Grayscale is open to M&A-related opportunities, firm’s CEO says

GBTC operator’s “eyes and ears are open” when approached about potential strategic deals, CEO Michael Sonnenshein says


Grayscale and Adobe Stock modified by Blockworks


Crypto asset manager Grayscale Investments has been fielding calls related to mergers and acquisitions following its high-profile legal win against the Securities and Exchange Commission last year. 

When asked during an interview with CNBC’s Andrew Ross Sorkin whether Grayscale would still be an independent company in two years, Grayscale CEO Michael Sonnenshein said his firm is open to considering deals.

“Our eyes and ears are open, and sometimes people are approaching us about strategically working together,” Sonnenshein told CNBC. “But nothing to announce this morning.”

Big financial players like BlackRock are further wading into the crypto space, Sorkin noted. Grayscale is a giant of sorts in the segment, with roughly $23 billion of assets under management in its Bitcoin Trust ETF (GBTC) alone.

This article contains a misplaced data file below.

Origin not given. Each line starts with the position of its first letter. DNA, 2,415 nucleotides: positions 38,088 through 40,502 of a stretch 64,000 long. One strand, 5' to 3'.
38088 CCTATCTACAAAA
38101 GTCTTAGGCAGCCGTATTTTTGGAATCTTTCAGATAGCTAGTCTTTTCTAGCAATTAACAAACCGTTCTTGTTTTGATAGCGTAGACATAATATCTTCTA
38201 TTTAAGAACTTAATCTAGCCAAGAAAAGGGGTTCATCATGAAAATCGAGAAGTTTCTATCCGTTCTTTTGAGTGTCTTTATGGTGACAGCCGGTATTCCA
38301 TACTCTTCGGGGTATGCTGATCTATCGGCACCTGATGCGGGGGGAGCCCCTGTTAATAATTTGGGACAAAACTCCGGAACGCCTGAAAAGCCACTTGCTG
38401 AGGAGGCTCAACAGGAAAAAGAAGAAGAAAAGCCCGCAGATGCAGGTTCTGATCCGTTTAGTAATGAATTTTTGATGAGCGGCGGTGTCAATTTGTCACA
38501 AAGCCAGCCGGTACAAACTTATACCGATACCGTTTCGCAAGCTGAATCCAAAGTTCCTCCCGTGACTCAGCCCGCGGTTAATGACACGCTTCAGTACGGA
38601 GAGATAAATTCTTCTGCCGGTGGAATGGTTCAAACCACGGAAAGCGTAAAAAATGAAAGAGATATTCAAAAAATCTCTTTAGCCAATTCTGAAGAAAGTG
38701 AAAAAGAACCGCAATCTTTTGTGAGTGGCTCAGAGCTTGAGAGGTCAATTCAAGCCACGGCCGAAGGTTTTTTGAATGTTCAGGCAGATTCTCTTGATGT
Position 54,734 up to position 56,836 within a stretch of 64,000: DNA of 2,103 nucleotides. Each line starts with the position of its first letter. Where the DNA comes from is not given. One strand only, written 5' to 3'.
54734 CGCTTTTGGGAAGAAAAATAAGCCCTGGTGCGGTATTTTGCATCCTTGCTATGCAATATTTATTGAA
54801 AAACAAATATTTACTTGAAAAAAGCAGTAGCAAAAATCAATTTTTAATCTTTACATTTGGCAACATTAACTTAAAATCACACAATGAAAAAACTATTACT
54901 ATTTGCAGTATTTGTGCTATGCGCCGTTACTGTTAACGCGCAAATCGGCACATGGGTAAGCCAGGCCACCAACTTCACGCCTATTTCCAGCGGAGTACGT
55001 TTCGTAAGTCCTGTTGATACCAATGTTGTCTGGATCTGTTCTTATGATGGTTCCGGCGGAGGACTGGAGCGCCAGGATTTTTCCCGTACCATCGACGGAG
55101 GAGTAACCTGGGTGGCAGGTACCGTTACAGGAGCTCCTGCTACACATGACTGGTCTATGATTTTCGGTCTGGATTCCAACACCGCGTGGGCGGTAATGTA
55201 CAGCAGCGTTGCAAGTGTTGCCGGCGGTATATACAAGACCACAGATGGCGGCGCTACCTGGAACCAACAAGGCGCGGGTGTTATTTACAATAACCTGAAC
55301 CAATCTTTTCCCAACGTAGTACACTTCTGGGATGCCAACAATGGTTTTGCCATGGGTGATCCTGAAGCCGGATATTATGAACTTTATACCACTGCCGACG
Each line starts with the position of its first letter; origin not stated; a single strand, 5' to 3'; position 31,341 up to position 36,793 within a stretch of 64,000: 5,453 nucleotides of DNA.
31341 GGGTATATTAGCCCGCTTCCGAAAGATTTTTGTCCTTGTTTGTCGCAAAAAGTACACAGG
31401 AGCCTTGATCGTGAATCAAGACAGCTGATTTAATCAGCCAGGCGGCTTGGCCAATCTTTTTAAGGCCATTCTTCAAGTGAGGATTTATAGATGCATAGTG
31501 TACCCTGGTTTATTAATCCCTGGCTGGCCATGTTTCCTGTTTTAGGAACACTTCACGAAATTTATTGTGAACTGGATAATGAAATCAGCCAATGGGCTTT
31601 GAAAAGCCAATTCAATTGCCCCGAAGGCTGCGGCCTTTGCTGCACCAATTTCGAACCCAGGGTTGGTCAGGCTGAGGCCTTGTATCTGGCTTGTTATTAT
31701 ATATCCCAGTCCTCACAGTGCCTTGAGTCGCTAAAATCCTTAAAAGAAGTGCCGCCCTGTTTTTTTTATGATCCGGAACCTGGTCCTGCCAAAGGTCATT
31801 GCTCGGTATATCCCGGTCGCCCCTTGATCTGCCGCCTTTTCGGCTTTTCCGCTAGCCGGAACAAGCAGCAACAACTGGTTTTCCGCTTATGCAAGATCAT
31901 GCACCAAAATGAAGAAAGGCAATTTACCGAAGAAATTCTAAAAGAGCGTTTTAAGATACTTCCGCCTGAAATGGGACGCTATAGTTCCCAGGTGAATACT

Still, GBTC’s asset base has shrunk in recent weeks, while more money has gravitated to lower-cost spot bitcoin ETFs by BlackRock, Fidelity and others.

Carrying a fee of 1.5%, GBTC has seen about $7.3 billion in net outflows over the last six weeks. The nine other spot bitcoin ETFs have tallied collective net inflows of roughly $12.6 billion.

Read more: After record crypto product inflow week, bitcoin ETF volumes spike

“Would it make sense for you to be with somebody else?” Sorkin posed.

“It could,” Sonnenshein said. “I’d be lying if I didn’t say that those types of conversations and those opportunities over time have started to present themselves at Grayscale.”

A Grayscale spokesperson did not immediately return a request for further comment.

Sonnenshein said the broader investment community took notice of Grayscale’s court victory over the SEC in August.

DC Circuit Court of Appeals judges ruled that the SEC’s decision to approve bitcoin futures funds, but not Grayscale’s proposed conversion of its Bitcoin Trust (GBTC), was “arbitrary and capricious.” 

The ruling, which the SEC chose not to appeal, essentially prevented the SEC from denying spot bitcoin ETFs under reasons it had given in the past. 

The SEC ultimately approved spot bitcoin ETFs on Jan. 10. SEC Chair Gary Gensler said in a statement at the time that the approval was “the most sustainable path forward” given the court’s decision on the Grayscale matter.

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